Vilified Community and convenient scapegoats


The timing of the twin blasts at Dilsukhnagar in Hyderabad, killing 16 people and injuring over 100, couldn’t have been odder. Coming a day after union home minister offered his planned unconditional regret to the BJP for his last month’s ‘Hindu terror’ remarks on the first day of the parliamentary session, sadly the incident has evoked less remorse and grief over the innocent deaths but more politicking and senseless blame game – revolving around security lapses and speculations about perpetrators. As usual, without any evidence, the media has fallen into the trap, blaming everybody from Indian Mujahideen to United Jehadi Council, quoting mostly the anonymous ‘highly placed sources’. Sangh Parivar, exonerated by union home minister of terror activities only a day earlier, is going overboard with its usual business of maligning Muslims and jumping the gun that the blast is a bid to avenge the hangings of Kasab and Guru, as if the two were twin entities. The Congress led UPA government has found this an opportune time to push through its agenda of National Counter Terrorism Centre (NCTC). The electronic channels have found an easy way to keep their TRPs going by competing with each other in discovering and inventing the Indian Mujahideen story.

The first time we heard about the Indian Mujahideen was after the serial blasts in Jaipur, 2008, killing over 60 people and ever since its very existence continues to be mired in mystery and challenged even as the official position is that it is the Indian face of Lashkar-e-Toiba and is the revived form of the banned SIMI. Civil rights activists in India believe that the so-called Indian Mujahideen is a counterfeit organisation set up by vested interests with the intent to tarnish the Indian Muslim community. The belief has gained strength in the last three years, ever since several blasts like Malegaon, Mecca Masjid, Ajmer and Samjahauta Express, in which Muslims were initially arrested and some Islamic groups earlier blamed, turned out to be the doing of Hindutva terror outfits. Though the investigation in the Jaipur blast, in which random arrests of some Muslims were made without substantial evidence has come to a standstill, some reports have pointed out a link between the Ajmer and Jaipur blasts and RSS activists including its top leader Indresh Kumar have been found to have played key role in the Ajmer blast.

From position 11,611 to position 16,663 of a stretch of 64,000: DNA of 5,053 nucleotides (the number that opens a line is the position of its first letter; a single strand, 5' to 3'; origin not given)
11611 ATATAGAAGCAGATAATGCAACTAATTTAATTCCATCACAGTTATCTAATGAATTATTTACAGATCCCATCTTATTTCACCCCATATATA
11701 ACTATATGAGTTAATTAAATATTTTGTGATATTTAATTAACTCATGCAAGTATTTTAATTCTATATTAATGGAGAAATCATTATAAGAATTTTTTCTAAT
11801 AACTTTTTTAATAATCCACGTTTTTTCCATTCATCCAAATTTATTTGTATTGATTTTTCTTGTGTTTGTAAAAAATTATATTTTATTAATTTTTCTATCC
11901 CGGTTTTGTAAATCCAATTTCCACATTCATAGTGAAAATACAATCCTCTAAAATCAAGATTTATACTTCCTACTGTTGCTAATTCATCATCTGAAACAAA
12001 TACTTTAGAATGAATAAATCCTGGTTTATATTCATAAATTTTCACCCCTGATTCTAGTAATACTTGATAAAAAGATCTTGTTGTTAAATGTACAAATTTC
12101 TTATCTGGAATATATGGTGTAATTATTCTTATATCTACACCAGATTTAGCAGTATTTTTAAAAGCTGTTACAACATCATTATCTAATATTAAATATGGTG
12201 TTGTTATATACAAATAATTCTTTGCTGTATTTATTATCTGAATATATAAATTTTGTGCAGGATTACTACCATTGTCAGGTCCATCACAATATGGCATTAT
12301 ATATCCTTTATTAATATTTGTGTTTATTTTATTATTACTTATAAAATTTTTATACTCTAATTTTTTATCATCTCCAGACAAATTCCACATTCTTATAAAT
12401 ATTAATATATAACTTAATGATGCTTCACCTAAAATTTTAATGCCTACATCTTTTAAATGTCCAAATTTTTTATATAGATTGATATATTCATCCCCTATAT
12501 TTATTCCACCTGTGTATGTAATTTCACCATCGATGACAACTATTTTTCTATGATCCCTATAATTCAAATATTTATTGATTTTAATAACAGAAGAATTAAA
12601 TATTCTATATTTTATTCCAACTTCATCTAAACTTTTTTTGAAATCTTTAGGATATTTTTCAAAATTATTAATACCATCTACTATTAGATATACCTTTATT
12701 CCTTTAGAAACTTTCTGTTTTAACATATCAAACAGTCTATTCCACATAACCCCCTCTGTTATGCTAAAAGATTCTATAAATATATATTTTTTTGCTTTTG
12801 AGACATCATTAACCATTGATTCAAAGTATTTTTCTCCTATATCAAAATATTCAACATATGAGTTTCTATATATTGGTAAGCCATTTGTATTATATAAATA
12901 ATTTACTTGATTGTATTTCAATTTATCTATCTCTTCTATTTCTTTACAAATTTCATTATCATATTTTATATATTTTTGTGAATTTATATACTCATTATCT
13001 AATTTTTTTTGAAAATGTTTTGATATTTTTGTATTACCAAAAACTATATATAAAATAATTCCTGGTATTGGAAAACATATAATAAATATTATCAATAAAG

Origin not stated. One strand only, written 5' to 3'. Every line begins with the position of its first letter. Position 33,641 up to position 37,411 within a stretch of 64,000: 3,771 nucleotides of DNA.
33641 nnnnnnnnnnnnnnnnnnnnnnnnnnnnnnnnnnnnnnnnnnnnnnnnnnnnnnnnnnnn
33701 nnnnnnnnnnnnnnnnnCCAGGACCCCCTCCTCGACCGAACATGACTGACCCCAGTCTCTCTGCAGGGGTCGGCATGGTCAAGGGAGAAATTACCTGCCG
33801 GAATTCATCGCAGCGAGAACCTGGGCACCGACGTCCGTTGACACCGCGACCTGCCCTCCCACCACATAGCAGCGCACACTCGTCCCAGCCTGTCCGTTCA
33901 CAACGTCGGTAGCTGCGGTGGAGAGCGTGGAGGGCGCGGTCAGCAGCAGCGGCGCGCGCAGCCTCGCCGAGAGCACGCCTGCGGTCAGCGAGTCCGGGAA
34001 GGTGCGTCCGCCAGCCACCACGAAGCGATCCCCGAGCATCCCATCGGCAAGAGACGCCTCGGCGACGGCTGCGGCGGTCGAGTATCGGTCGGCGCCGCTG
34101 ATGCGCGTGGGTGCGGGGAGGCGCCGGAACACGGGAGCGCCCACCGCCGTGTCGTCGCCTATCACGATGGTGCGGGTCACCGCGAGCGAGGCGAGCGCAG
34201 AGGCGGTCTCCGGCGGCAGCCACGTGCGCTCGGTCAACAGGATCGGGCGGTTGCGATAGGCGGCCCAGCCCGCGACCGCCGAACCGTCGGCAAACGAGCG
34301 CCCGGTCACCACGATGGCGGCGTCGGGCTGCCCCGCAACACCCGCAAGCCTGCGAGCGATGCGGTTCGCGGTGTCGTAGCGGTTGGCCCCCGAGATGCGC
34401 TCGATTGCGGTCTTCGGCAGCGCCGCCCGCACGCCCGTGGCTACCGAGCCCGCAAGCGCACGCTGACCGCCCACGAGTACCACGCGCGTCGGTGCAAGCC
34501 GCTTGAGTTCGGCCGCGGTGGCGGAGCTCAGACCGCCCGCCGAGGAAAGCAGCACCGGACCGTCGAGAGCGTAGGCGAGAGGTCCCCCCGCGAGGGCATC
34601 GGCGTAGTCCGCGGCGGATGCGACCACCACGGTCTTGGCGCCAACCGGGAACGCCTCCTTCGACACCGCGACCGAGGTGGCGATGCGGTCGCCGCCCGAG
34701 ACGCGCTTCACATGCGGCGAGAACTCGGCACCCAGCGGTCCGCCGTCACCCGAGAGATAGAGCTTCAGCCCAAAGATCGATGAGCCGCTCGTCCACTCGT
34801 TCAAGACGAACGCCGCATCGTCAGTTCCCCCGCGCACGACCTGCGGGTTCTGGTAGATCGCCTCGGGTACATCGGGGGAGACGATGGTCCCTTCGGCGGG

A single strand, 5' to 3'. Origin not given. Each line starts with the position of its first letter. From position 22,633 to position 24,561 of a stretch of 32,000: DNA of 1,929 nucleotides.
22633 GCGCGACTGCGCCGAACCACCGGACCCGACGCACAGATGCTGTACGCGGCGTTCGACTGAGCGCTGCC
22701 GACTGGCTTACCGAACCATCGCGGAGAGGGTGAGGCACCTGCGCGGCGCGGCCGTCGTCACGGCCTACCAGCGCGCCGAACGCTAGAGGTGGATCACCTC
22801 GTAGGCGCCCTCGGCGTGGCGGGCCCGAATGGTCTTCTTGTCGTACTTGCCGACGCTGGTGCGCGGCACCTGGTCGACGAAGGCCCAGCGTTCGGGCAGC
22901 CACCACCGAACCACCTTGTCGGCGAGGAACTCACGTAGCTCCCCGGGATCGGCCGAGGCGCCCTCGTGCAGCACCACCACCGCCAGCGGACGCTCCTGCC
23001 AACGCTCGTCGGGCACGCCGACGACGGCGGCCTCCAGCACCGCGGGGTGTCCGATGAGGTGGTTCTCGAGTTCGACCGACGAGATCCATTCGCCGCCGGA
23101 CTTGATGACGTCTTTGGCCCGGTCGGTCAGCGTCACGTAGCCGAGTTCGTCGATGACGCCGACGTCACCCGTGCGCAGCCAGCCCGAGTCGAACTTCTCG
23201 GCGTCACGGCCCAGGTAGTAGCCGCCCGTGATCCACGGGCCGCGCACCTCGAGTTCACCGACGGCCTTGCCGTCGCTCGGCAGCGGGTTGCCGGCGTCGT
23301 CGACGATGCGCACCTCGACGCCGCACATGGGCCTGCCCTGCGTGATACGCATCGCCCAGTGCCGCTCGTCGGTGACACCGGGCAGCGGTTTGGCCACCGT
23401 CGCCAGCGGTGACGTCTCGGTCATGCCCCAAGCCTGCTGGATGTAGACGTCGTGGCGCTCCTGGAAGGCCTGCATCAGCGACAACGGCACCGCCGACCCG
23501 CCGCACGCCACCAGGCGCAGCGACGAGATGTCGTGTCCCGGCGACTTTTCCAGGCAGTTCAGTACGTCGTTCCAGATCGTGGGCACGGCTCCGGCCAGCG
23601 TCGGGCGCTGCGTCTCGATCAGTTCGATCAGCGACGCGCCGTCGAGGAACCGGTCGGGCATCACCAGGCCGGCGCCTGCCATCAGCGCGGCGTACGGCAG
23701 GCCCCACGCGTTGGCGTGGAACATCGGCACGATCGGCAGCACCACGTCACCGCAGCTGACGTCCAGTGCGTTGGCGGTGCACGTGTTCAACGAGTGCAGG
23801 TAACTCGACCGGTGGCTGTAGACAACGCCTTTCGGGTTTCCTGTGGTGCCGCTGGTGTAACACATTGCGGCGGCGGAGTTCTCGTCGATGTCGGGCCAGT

Union home minister Shinde’s statement at Congress’ Chintan Shivar at Jaipur about training camps of the Sangh Parivar were based on facts and given the political and religious identity of those involved in the Samjhauta, Malegaon and Mecca Masjid blasts, it was not erroneous to dub it as ‘Hindu terror’. Though, it would be imperative to invent a new vocabulary to desist from tainting terrorism with a colour other than ‘barbaric’ and ‘heinous’ and not allude such barbarity to any religion to terror, this concern cannot be one sided since the use of terms like ‘jehadi terror’ and ‘Islamist terror’ continue to be used liberally by investigators and politicians. This only strengthens an inherent institutional prejudice against the minorities.

The prejudice has been manifest in the manner in which ‘jehadi’ terror becomes the predominant discourse, while later revelations about Hindutva involvement are far more dwarfed and subdued. It is also manifest in the manner in which every blast will be followed by curbs on Muslims and raids in Muslim majority areas. It is manifest in the manner in which Owaisi would be arrested for hate speech but a Thackeray and Togadia would not, even as cases against the latter continue to be registered. It does not serve much purpose when chief minister of Jammu and Kashmir, Omar Abdullah sheepishly defends his action of deporting Togadia through a tweet. The man who was allowed to visit Rajouri last summer in full official security cover to carry on with his hate speech should not have been sent back, he should have been arrested for the FIR that already stands registered against him. Farooq Abdullah’s similar subtle bashing of the BJP for their speculations over the Hyderabad blast also can hardly undo the damage that the typical minority bashing of the Sangh Parivar perpetuates. The collective official bias against the minorities is still betrayed, even by such passive and downcast opposition.

While terror may have no religion, it is the Muslim community that suffers whenever a terrorist attack takes place. The people from this community who have been made scapegoats and arrested for attacks that turned out to be perpetrated by Hindutva organizations still continue to languish in jails or live with the label of being branded ‘terrorist’ forever. In this light Shinde’s remarks last month were welcome. By apologising for them, he has only endorsed the communal and fascist ideology of the Sangh Parivar and provided them the play-field to once again hype the ante against Muslims post Hyderabad twin blasts.
It is sad that when human lives are snuffed out by barbaric people who perpetrate such blasts, and many injured are either maimed for rest of their lives or battle for months between life and death, such grief does not invoke a national mourning. Rather, it becomes an occasion for politicking and furthering everyone’s petty interests. The cost is often paid by a wrongly vilified community and some convenient scapegoats, and of course, there is the collateral damage to the secular fabric of country. As a nation, we seem to have stooped to an all time low.